Danny Garcia, left, lands a left hook to the jaw of Robert ‘The Ghost’ Guerrero in January at Staples Center/AP photo by Mark J. Terrill
Danny Garcia of :Philadelphia won the vacant welterweight world title with a unanimous decision over Robert “The Ghost” Guerrero on Jan. 23 in Los Angeles. But Garcia won’t make his first defense until next year.
In the meantime, Garcia will take on Samuel Vargas (25-2-1, 13 KOs) of Colombia in a non-title bout Nov. 12 from Liacouras Center in Philiadelphia (on Spike). It is expected to act as a tune-up for a title-unification bout with Keith “One Time” Thurman in 2017. The fight will also be part of a charity drive Garcia is fueling.
Garcia is teaming up with Philabundance – the region’s largest hunger relief organization – on a regional food drive. Fans are being encouraged to drop off canned goods at the fight venue as well as a local boxing gym. Also, $10 from each ticket sold will be donated and provide 20 meals per ticket for the needy.
Garcia (32-0, 18 KOs) is stoked about the package.
“My dad (trainer Angel Garcia) and I wanted to get one more fight in before the end of the year and there was no doubt in my mind it had to be in Philadelphia,” said Garcia, who has also been a champion at junior welterweight. “My team got it done and it’s a great feeling to fight at home over the holidays. I’m excited to use this opportunity to give back to the community and put on a show. This city means everything to me. I hope everyone comes out, but shows up with cans of food, too.
“I’m gearing up for a big fight with Keith Thurman next year that’s going to be a can’t-miss event.”
Sergio Mora sits on his stool after suffering an ankle injury in the second round of his August 2015 fight against middleweight champion Daniel Jacobs/Associated Press photo by Gregory Payan
Sergio Mora of Los Angeles has had a very nice career, considering he’s never had much of a punch. Mora is 28-4-2 with only nine knockouts. But he did win a major world title when he took a stunning victory over Vernon Forrest in June 2008, losing the junior middleweight belt three months later in a rematch.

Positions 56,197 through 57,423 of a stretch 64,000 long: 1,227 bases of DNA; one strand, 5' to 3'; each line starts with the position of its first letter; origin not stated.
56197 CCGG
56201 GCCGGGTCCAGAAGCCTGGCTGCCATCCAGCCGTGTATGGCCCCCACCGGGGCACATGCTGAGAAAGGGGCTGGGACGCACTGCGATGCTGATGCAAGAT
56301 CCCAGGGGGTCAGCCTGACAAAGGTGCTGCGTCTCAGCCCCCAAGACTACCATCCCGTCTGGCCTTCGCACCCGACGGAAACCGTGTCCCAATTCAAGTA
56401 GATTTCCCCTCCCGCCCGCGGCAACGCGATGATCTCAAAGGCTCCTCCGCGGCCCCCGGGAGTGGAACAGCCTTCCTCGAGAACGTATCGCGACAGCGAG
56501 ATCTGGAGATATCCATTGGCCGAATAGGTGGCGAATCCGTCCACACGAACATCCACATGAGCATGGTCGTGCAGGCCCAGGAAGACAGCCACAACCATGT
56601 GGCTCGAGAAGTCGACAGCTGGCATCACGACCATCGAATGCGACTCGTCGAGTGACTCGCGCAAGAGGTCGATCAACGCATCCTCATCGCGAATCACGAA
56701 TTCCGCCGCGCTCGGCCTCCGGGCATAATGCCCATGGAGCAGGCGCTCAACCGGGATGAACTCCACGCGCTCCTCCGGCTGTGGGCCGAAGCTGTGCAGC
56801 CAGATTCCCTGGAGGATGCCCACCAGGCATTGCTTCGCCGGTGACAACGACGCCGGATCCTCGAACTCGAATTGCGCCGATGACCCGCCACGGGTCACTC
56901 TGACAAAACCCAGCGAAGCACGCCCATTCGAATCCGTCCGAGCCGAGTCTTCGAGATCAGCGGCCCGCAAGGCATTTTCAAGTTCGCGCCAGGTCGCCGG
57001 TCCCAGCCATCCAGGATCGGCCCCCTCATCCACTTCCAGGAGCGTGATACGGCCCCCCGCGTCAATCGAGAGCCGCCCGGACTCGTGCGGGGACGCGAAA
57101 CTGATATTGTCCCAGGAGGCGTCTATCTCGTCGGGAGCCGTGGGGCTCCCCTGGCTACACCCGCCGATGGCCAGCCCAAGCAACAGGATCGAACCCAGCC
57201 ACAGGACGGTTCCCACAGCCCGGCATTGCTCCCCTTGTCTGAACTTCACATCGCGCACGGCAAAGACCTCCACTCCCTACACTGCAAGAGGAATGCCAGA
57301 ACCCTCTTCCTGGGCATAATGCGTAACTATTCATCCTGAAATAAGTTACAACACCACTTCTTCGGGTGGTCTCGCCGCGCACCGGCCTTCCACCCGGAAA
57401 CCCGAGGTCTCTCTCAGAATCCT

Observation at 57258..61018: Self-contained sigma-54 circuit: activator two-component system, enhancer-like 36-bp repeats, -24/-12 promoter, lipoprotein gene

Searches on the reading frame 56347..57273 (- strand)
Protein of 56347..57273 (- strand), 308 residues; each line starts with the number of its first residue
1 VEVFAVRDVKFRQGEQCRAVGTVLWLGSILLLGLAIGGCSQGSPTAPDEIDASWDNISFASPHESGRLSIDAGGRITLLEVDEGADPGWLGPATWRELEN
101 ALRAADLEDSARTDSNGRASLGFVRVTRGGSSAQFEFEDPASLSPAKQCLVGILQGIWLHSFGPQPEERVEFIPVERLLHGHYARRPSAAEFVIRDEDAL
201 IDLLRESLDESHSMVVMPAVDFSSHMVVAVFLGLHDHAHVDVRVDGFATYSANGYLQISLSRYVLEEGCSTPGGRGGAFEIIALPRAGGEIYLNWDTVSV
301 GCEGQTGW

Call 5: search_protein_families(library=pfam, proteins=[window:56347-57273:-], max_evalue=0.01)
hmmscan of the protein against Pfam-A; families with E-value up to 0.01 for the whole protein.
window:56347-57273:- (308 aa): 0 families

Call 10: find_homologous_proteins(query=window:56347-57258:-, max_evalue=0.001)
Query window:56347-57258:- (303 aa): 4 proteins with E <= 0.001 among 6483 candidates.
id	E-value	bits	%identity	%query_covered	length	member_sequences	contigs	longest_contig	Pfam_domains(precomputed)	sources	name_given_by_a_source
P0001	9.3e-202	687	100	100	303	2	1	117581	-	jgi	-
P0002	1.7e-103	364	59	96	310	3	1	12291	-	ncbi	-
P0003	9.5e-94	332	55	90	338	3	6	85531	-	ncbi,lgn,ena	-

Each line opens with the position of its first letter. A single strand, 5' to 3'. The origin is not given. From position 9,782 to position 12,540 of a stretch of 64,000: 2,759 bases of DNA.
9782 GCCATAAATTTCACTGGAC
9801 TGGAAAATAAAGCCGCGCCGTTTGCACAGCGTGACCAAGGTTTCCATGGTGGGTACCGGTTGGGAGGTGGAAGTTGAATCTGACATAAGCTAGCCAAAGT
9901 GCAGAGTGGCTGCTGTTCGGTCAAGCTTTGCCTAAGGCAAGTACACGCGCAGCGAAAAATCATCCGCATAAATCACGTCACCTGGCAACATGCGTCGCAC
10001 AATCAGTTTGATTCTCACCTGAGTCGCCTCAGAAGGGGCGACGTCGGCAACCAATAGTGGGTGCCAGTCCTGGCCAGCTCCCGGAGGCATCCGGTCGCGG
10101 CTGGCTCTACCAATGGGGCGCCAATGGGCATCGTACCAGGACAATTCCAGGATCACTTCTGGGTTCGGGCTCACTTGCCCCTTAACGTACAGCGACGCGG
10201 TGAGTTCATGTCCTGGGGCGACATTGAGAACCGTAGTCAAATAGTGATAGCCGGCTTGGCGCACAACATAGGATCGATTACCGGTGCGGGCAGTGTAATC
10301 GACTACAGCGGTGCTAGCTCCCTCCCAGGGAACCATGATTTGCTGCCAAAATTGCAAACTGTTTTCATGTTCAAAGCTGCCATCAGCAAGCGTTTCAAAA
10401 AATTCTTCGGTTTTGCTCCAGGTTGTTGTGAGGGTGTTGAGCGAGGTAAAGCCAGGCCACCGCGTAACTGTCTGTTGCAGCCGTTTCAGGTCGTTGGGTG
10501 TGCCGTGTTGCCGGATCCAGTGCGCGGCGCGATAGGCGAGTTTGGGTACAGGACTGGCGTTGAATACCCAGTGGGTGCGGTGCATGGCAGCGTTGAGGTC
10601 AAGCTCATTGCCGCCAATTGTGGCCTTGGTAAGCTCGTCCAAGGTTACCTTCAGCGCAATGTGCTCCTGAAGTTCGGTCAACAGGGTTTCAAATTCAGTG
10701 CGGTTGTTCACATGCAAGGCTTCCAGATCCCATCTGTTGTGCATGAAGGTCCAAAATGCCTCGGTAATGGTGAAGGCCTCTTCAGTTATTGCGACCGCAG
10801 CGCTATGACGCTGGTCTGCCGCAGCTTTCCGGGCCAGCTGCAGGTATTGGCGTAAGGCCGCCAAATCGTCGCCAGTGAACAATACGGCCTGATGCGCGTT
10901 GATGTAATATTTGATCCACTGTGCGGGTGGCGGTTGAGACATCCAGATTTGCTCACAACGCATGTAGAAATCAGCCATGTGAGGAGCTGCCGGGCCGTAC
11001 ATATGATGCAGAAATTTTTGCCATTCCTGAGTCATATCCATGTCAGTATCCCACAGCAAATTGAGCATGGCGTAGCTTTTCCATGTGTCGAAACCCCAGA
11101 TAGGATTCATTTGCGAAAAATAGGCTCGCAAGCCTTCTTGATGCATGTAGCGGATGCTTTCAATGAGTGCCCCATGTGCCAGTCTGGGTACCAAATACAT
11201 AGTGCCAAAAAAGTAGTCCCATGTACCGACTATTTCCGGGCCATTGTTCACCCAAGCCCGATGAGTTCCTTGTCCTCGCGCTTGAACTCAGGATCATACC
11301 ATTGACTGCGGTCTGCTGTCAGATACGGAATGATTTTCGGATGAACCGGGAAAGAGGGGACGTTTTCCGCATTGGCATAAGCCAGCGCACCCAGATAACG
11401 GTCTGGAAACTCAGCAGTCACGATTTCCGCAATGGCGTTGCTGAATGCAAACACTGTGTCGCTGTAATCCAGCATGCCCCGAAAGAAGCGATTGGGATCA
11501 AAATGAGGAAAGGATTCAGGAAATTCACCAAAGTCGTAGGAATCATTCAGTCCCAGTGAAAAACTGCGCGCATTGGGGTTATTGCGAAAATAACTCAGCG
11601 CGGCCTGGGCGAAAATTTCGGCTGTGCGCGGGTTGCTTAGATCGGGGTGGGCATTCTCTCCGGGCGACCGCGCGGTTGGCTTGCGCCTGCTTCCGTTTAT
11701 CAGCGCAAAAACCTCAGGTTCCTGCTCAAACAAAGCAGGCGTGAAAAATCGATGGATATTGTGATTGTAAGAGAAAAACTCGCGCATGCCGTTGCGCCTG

Mora didn’t get another title shot until he took on Daniel Jacobs for a middleweight belt in August 2015, Jacobs winning a second-round TKO when Mora suffered an ankle injury.
Mora will take on Jacobs (31-1, 28 KOs) in a rematch next Friday from Santander Arena in Reading, Pa. (on Spike). It figures to be Mora’s final chance at a second title.
“I’m not Bernard Hopkins,” Mora said. “There’s only special people that could fight in their mid-30s and so on and still be fighting the best. So even though … my body hasn’t taken a beating, I’ve been in the game a long time. And the wear and tear from sparring and from running and from the dieting and from all the other stuff, all that takes effect.”
Robert Guerrero/Photo courtesy of Premier Boxing Champions
Robert “The Ghost” Guerrero didn’t like the decision that went against him
Saturday in his welterweight fight against David Peralta of Argentina at Honda
Center. A very close fight, Peralta won a split-decision by scores of 113-115,
115-113 and 116-112.
Guerrero didn’t speak to reporters immediately following the fight, instead
making his way to his dressing room. From there did come a comment that
spelled out what he thought about the scores – especially the 116-112 that
came from Max DeLuca.
“I thought I clearly won the fight,” Guerrero said. “For the judge to say I lost 8
rounds sounds crazy to me. Peralta was very awkward, but I felt I won. I won
the rounds when I boxed. This is very disappointing, but I’ll be back, that you
can count on.”
This newspaper – along with a couple of other publications – scored the bout a
114-114 draw. DeLuca’s score did seem out of line.
Guerrero, 33, is 33-5-1. Peralta, who will be 34 on Wednesday, is 26-2-1.